Home ice offers some advantages to a home team, the most obvious of which is the crowd. That is an advantage that has grown for Washington since last year’s run.

“I just think that a whole different aura was created last year,” Todd Reirden said. “In the beginning of the playoffs, the crowds were better than they were during the regular season, but then by the end of it we had the streets filled, we have so many people that are hockey fans from the DC area that weren’t, that were supporting it, that got hooked on hockey and it grew into something really special and we’ve already felt the effects of that in Round 1 with how the crowd can be and just the energy around the building. It’s at such a different point than we were at last year and I think that’s something special and it’s a great reminder of how we had success last year and we’re going to need every bit of that from our faithful fans and their support during the game because if they were wondering if they make a difference or not, they just can look at the home results.”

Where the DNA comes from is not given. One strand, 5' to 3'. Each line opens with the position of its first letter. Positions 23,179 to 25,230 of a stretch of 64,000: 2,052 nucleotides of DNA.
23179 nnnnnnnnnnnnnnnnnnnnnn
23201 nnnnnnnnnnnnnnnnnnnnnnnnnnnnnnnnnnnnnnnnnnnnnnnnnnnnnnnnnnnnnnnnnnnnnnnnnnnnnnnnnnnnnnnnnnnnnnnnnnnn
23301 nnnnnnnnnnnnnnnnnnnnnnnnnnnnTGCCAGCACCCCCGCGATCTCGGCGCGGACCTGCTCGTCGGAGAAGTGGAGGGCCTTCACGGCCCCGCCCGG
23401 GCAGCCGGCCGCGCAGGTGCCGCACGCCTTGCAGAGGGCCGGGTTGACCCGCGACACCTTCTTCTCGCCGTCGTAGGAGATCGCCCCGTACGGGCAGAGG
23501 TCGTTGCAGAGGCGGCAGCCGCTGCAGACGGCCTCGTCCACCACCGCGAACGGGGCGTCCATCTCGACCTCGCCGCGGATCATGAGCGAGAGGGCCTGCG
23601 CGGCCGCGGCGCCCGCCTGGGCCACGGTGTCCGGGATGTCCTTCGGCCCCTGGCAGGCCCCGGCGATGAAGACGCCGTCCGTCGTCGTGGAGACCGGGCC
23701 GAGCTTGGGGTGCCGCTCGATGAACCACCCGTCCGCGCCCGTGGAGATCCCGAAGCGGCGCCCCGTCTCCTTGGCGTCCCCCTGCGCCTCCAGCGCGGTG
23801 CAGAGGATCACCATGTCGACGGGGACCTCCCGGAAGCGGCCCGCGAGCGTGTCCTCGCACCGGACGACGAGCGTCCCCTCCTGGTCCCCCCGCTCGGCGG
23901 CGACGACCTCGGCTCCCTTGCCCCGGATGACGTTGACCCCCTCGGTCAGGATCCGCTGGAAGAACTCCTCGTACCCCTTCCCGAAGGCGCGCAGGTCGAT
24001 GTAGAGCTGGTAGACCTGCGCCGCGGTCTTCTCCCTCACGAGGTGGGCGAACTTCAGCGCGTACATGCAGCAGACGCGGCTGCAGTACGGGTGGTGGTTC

“It’s something where the fans can definitely have an impact from the aspect of if it gets loud, they can impact a game and teams can feed off their home-ice advantage,” Dowd said. “We’ve done that this series, we’ve played well in front of our home and we use them. Carolina is a tough building to play in.”

But with all due respect to Carolina and its fans, if the Caps were not rattled by the crowds in Columbus, Pittsburgh, Tampa Bay and three Stanley Cup Final games in Vegas, saying the red-clad fans in Raleigh have been able to fluster the defending champs seems an overly simplistic explanation.

There is also a certain familiarity that comes with each rink that may have contributed to slowing down the Caps’ playing style.

“The rinks are a lot of different, and not crowd or anything, but the actual rink -- the ice, the boards, size, everything is different,” Braden Holtby said. “That might have a little bit to do with it. You're more comfortable in the arena you play in a lot, so that might have a little bit to do with it.”

When pressed on what those differences are, Holtby said, "The ice there is different; it's bouncy. We play a more skilled kind of game, puck-moving, and sometimes you have to simplify a lot more there. The boards there are inconsistent. Every rink is different in that way, and you try to test that out. I think moving forward, if we're in this situation again, you've just got to do some more homework on it because you control the controllables and they're fun challenges every time you've got different, unique setups like that."